Much of the day-to-day news of the film world revolves around this or that breaking production development: Guillermo del Toro's not directing "The Hobbit," Sandra Bullock and Ryan Reynolds are re-teaming for another blockbuster, Jamie Bell might be the new "Spider-Man," and so on. However, a closer look at the endless stream of updates reveals the occasional preservationist accomplishment worthy of mass media consumption: The newly restored "Metropolis," say, or that treasure trove of American silent films recently unearthed in New Zealand. The Orphan Film Symposium, covered on this blog and by Bryce Renninger for indieWIRE, regularly showcases the depth of research happening within the archival community. For these ongoing efforts to deepen the public's perception of film history, we owe much to the tireless efforts of moving image archivists around the world.
When they're not hiding among film canisters, the people involved with this type of work come together to share their discoveries and discuss their craft. Now that there are at least two degree programs for the discipline (at NYU and UCLA) and one certificate program (at the George Eastman House, where it can be combined with another year of studies at the University of Rochester for a Master's Degree), the future of archival work looks very positive, despite the ongoing struggle to understand its role among changing technological demands. The Association of Moving Image Archivists (AMIA) has been grappling with these issues for two decades. In commemoration of its twentieth anniversary, AMIA is holding a short film and video competition to "highlight the importance of preserving our moving image heritage." The details, from the e-mail release, follow:
...Increasingly, our cultures are reflected through moving images - as news, entertainment, and historical artifact. This year, AMIA celebrates its 20th anniversary as an association of people dedicated to preserving those moving images. This competition will provide an opportunity to emphasize the importance of saving our moving images as important educational, historical, and cultural resources. It's about originality, imagination and the ability to engage the audience in 180 seconds or less.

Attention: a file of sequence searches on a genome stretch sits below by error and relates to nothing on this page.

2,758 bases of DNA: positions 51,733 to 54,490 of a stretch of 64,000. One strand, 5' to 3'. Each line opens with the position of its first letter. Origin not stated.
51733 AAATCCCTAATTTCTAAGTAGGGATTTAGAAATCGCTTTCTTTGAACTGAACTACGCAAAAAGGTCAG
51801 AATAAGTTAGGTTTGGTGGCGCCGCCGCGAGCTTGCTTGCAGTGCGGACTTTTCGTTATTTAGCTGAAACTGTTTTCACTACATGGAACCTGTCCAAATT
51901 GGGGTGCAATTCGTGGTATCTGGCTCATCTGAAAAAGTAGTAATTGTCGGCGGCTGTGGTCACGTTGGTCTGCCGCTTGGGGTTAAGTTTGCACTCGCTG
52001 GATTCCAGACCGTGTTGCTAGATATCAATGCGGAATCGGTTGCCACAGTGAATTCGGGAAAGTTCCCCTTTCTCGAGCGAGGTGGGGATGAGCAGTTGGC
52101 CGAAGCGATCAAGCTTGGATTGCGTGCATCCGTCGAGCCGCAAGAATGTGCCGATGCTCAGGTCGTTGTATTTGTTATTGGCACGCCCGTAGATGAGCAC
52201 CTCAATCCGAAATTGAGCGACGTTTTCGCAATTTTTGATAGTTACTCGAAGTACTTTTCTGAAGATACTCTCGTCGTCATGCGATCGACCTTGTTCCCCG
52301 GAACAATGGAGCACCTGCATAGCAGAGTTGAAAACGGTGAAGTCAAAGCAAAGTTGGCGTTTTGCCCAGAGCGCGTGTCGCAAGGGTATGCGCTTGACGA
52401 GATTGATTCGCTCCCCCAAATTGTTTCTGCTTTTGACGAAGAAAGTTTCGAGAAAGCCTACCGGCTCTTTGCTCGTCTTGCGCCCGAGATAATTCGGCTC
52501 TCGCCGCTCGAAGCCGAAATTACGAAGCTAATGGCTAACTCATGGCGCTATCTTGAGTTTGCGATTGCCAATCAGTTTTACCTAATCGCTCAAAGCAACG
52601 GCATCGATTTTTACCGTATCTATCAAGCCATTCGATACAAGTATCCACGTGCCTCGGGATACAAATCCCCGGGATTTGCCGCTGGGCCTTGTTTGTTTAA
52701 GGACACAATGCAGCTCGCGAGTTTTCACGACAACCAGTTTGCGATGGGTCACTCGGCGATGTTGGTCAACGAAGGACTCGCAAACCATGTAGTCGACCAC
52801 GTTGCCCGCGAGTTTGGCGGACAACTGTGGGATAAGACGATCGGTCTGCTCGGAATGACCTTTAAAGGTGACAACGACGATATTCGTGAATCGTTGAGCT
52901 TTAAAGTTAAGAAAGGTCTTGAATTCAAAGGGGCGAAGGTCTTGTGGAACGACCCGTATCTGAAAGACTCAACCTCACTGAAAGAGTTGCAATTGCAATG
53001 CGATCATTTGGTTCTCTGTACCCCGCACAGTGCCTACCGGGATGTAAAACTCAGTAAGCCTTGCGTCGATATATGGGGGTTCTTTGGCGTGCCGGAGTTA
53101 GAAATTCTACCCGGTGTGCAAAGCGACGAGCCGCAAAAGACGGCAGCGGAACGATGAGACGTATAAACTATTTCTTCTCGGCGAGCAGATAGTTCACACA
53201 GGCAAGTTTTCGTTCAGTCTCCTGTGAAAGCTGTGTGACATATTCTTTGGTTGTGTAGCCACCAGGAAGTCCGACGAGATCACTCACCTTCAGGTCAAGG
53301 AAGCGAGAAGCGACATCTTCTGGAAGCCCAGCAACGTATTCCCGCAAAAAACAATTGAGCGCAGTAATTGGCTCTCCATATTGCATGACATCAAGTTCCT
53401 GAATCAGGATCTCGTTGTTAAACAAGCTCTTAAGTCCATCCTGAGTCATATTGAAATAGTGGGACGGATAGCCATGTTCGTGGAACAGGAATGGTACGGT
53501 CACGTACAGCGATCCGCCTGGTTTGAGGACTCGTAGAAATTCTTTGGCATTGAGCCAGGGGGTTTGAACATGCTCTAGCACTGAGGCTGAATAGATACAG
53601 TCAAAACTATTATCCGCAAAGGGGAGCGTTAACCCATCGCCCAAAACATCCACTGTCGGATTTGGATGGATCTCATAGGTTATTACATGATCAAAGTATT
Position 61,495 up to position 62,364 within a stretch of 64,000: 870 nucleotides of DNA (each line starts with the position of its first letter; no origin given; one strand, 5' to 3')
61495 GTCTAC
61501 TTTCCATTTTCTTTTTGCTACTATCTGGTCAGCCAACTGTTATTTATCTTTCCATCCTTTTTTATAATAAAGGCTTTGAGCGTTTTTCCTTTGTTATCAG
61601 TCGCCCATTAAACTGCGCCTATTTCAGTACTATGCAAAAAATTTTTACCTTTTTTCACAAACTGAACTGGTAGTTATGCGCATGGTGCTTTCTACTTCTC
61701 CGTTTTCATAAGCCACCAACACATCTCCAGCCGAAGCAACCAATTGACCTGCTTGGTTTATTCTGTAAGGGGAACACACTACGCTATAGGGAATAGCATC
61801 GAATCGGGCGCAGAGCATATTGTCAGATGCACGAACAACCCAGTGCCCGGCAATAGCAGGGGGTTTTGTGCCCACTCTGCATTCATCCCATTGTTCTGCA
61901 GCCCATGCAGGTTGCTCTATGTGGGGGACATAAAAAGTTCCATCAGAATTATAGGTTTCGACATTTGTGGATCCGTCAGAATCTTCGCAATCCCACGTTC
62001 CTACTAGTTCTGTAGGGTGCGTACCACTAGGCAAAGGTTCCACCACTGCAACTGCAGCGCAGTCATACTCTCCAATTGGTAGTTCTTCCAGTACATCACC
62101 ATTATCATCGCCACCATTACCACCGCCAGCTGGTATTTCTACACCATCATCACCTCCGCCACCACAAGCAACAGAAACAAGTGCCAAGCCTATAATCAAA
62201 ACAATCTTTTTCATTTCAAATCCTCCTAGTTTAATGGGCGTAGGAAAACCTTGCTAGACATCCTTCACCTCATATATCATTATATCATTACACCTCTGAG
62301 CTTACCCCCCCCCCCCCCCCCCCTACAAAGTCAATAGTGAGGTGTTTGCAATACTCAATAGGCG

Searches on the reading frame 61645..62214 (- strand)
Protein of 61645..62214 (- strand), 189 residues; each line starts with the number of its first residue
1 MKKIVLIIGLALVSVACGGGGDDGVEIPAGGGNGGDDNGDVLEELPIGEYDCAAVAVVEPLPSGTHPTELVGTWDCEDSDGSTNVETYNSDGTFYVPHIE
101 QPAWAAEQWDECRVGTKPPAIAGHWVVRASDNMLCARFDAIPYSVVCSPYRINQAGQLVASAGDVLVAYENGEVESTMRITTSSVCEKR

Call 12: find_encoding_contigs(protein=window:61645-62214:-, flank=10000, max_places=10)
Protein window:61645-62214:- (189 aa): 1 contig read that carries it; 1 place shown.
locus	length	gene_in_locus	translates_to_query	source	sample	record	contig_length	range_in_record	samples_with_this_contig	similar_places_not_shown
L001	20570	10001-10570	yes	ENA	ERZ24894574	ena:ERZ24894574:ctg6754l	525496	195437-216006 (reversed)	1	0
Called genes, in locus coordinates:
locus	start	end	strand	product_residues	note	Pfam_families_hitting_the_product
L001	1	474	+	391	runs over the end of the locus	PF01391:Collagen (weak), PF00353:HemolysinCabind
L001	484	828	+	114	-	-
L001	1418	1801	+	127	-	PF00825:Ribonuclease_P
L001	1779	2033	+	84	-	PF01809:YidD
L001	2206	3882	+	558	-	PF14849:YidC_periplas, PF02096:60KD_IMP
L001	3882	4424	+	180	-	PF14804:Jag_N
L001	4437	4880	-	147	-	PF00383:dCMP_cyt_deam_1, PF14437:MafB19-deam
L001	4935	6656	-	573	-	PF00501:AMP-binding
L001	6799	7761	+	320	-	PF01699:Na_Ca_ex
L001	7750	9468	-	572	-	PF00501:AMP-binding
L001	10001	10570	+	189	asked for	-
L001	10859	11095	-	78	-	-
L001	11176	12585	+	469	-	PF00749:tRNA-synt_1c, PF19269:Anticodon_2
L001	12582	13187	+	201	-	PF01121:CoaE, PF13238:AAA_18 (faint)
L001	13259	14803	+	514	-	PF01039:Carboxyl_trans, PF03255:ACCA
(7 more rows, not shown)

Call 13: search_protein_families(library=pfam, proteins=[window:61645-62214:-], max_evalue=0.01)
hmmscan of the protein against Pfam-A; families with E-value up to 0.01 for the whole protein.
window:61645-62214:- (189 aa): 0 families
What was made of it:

The competition is open to everyone -- so share this information with friends, colleagues, students ... anyone you know with an interest in preserving our moving image heritage.
One Grand Prize: In addition to receiving $2,500(USD) prize, the winning submission will be announced on October 27 as part of the World Day of Audiovisual Heritage celebration, and will be screened at the AMIA 2010 Archival Screening Night, November 5, 2010 in Philadelphia, PA. It will also be featured on the AMIA website.
Runner-up & Finalists: The runner-up will receive $1,000(USD). The runner up and finalists' productions will be included on the AMIA website.
Submissions will be accepted beginning June 15, 2010 and ending August 30, 2010. The winner and runner-up will be selected by vote of AMIA members from finalist entries posted on the AMIA Website.
For more information, rules and submission guidelines, go to: